The virus that causes covid-19 is stable for several hours to days in aerosols and on surfaces, according to a study from researchers at the National Institutes of Health; the Centers for Disease Control and Prevention; the University of California, Los Angeles; and Princeton University.1 The scientists found that severe acute respiratory syndrome coronavirus 2 (SARS-CoV-2) was detectable for up to 3 hours in aerosols, up to 4 hours on copper, up to 24 hours on cardboard, and up to 2 to 3 days on plastic and stainless steel. The results provide key information about the stability of SARS-CoV-2 and suggests that people may acquire the virus through the air and after touching contaminated objects.

The NIH scientists, from the National Institute of Allergy and Infectious Diseases’ Montana facility at Rocky Mountain Laboratories, compared how the environment affects SARS-CoV-2 and SARS-CoV-1, the virus that causes SARS.

SARS-CoV-1, like its successor now circulating across the globe, emerged from China and infected more than 8,000 people in 2002 and 2003. SARS-CoV-1 was eradicated by intensive contact tracing and case isolation measures, and no cases have been detected since 2004. SARS-CoV-1 is the human coronavirus most closely related to SARS-CoV-2. In the stability study the two viruses behaved similarly, which unfortunately fails to explain why covid-19 has become a much larger outbreak.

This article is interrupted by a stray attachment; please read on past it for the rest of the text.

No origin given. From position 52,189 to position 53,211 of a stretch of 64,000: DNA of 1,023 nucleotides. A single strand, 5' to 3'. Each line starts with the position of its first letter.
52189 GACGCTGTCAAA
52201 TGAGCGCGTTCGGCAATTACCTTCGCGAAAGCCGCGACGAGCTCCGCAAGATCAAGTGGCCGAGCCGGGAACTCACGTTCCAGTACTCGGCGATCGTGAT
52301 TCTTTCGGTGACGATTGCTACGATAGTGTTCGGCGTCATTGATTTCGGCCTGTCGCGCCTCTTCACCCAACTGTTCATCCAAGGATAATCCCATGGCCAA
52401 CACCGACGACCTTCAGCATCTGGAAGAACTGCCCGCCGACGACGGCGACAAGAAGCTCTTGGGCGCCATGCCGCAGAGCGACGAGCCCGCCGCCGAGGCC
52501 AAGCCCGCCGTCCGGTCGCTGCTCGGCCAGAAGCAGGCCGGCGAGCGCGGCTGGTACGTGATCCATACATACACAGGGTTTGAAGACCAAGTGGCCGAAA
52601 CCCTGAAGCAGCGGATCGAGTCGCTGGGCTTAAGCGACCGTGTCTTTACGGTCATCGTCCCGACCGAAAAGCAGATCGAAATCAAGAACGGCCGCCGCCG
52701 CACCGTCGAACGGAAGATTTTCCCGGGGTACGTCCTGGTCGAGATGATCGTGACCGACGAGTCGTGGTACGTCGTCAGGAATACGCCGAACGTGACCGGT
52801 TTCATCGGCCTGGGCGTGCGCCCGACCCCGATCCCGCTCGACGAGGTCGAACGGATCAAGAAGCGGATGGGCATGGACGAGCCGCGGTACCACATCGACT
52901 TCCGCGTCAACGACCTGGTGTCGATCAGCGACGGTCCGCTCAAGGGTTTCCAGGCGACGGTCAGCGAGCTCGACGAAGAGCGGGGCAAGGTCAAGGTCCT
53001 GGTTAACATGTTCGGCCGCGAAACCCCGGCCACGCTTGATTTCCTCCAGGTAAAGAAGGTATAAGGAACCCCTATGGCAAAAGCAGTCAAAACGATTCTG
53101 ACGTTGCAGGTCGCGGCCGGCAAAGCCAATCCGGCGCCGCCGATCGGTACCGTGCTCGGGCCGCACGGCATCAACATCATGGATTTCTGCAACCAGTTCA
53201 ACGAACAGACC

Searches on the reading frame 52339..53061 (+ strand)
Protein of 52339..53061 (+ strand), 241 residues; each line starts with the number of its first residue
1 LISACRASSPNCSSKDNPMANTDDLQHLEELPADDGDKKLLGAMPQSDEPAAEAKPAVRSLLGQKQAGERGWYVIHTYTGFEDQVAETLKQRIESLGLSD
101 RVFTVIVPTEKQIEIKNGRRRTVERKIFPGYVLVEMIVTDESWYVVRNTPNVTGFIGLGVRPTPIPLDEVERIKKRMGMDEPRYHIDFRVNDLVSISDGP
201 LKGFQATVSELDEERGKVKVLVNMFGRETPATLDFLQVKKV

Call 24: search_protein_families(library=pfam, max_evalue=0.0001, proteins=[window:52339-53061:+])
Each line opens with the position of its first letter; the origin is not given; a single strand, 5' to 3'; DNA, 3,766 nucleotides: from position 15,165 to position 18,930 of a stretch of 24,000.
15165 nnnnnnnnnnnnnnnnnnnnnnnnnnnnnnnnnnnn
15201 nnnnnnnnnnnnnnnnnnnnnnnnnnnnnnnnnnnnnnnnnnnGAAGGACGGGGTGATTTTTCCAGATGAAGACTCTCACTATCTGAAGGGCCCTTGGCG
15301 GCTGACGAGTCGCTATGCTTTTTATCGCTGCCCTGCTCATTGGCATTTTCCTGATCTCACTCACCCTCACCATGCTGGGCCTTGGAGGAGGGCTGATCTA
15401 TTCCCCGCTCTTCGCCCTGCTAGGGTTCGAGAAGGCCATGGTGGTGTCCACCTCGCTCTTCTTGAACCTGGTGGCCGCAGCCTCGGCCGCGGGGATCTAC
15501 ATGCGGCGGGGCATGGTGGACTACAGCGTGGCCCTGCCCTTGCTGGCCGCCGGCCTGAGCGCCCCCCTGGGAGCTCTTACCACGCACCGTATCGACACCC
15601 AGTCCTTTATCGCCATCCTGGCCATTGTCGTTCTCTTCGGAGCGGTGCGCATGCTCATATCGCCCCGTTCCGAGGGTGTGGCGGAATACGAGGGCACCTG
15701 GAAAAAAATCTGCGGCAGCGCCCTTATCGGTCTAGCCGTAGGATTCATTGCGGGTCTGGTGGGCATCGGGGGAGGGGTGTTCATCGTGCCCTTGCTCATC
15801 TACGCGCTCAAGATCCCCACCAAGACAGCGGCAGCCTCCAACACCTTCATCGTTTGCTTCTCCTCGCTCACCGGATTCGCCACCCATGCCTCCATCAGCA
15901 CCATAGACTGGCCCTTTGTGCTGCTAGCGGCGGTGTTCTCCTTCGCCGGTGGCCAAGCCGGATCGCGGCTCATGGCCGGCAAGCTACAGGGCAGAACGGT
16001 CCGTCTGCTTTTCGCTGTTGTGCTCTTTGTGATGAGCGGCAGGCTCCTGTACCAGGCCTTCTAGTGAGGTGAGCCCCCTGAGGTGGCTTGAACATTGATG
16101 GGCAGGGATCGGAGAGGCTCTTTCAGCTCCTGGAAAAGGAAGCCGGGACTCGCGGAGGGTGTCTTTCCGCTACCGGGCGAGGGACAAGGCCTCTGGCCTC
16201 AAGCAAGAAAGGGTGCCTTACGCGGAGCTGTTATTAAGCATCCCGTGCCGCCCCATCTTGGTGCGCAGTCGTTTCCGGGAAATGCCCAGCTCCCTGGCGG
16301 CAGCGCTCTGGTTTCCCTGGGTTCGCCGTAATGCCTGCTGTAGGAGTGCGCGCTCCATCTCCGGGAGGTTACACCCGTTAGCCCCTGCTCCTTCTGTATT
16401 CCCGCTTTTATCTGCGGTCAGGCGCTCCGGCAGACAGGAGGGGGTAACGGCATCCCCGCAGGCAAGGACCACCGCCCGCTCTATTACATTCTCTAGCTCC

Read more from the NIH.


1. Van Doremalen N, Bushmaker T, Morris DH, et al. Aerosol and surface stability of SARS-CoV-2 as compared with SARS-CoV-1. N Engl J Med. Epub before print, March 17, 2020; doi: 10.1056/nejmc2004973.

Featured image: Colorized scanning electron micrograph of an apoptotic cell (blue) heavily infected with SARS-CoV-2 virus particles (yellow), isolated from a patient sample. Image captured and color-enhanced at the NIAID integrated research facility in Fort Detrick, Md. Photo courtesy NIAID.